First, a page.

China 'open' to international effort to identify virus source: Foreign minister

China 'open' to international effort to identify virus source: Foreign minister

SARS-CoV-2 COVID-19
Image from the National Institute of Allergy and Infectious Diseases (NIAID) shows a colorised scanning electron micrograph of an apoptotic cell in red heavily infected with SARS-CoV-2 virus in yellow. The SARS-CoV-2 virus causes COVID-19. (Handout: NIAID via AFP)

BEIJING: China is "open" to international cooperation to identify the source of the novel coronavirus but any investigation must be "free of political interference", China's foreign minister said on Sunday (May 24).

Wang Yi blasted what he called efforts by US politicians to "fabricate rumours" about the pathogen's origins and "stigmatise China".

The United States and Australia have called in recent weeks for an investigation into the origins of the pandemic.

Both US President Donald Trump and Secretary of State Mike Pompeo have accused China of a lack of transparency over the issue, and repeatedly pushed the theory that the virus leaked from a Chinese maximum-security laboratory.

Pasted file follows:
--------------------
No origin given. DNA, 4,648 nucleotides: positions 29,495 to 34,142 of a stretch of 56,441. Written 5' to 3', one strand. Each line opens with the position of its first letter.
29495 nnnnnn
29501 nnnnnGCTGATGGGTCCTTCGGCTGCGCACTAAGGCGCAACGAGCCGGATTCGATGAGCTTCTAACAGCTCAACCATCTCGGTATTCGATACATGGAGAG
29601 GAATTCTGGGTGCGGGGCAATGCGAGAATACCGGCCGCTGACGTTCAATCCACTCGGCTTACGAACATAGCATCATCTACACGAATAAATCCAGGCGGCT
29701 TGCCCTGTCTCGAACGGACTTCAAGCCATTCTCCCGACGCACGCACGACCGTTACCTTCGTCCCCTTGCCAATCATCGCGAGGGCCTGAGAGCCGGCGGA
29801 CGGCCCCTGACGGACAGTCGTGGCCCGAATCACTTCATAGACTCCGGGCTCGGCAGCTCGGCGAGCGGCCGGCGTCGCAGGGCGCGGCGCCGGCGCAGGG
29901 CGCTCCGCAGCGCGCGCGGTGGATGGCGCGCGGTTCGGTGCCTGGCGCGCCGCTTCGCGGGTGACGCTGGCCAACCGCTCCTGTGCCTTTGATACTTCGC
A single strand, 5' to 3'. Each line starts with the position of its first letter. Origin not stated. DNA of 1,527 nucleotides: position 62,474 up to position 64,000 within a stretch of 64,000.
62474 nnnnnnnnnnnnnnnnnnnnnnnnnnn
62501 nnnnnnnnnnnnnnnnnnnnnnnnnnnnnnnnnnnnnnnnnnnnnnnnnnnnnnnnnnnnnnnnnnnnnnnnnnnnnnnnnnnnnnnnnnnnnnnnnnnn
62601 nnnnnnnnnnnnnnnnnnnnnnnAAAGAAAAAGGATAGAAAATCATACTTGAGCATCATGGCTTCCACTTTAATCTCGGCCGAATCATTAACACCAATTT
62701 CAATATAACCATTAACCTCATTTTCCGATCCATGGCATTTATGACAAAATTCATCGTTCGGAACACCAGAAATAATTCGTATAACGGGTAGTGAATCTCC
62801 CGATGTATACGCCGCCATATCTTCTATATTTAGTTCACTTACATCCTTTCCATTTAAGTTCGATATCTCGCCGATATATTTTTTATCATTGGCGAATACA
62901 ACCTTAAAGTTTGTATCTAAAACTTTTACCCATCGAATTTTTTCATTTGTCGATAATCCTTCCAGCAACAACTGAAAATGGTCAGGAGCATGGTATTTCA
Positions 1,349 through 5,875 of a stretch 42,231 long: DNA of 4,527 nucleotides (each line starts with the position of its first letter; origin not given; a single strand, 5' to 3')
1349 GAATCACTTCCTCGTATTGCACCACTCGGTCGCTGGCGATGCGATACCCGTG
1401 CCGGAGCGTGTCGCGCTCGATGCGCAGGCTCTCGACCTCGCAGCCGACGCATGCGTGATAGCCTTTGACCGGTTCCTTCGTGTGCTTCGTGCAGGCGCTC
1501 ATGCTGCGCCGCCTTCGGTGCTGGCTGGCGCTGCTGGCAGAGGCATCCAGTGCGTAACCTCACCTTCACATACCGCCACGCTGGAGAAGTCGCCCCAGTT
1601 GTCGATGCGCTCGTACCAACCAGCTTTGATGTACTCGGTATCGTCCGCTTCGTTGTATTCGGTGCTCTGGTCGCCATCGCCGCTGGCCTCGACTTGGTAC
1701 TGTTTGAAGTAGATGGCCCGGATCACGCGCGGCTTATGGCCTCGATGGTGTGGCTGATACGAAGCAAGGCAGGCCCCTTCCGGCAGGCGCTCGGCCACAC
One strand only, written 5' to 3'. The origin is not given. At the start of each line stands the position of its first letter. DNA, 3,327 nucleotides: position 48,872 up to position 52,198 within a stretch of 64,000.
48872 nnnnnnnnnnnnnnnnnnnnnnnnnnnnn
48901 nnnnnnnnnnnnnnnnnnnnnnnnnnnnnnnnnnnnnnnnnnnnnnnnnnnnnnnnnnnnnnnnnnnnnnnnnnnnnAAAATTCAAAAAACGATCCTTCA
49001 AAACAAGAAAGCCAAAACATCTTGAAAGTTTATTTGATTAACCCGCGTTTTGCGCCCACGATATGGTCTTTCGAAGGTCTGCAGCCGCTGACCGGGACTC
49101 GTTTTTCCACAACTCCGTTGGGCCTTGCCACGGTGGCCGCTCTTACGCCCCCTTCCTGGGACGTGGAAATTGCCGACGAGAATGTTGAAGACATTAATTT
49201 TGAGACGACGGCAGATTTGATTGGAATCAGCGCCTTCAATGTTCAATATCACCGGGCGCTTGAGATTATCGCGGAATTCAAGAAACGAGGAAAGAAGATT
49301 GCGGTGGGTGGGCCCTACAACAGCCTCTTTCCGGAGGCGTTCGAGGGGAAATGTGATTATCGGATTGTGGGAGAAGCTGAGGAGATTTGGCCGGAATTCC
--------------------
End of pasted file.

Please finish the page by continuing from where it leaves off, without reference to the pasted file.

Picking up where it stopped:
Most scientists believe the virus jumped from animals to humans, possibly from a market selling exotic animals for meat in the central Chinese city of Wuhan.

READ: Pompeo calls China COVID-19 response 'paltry' compared to damage done

"China is open to working with the international scientific community to look into the source of the virus," Wang said at a press conference on the sidelines of China's annual parliament session.

"At the same time, we believe that this should be professional, fair and constructive," he added.

"Fairness means the process be free of political interference, respect the sovereignty of all countries, and oppose any presumption of guilt."

READ: Commentary: US-China relations were already heated. Then COVID-19 threw fuel on the flames

The World Health Organization has also called on Beijing to invite them in to investigate the source, with China proposing that the "global response" to COVID-19 should only be assessed when the pandemic is over.

WHO members on Tuesday adopted a resolution at the UN body's first virtual assembly to review international handling of the pandemic.

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Source: AFP/aj

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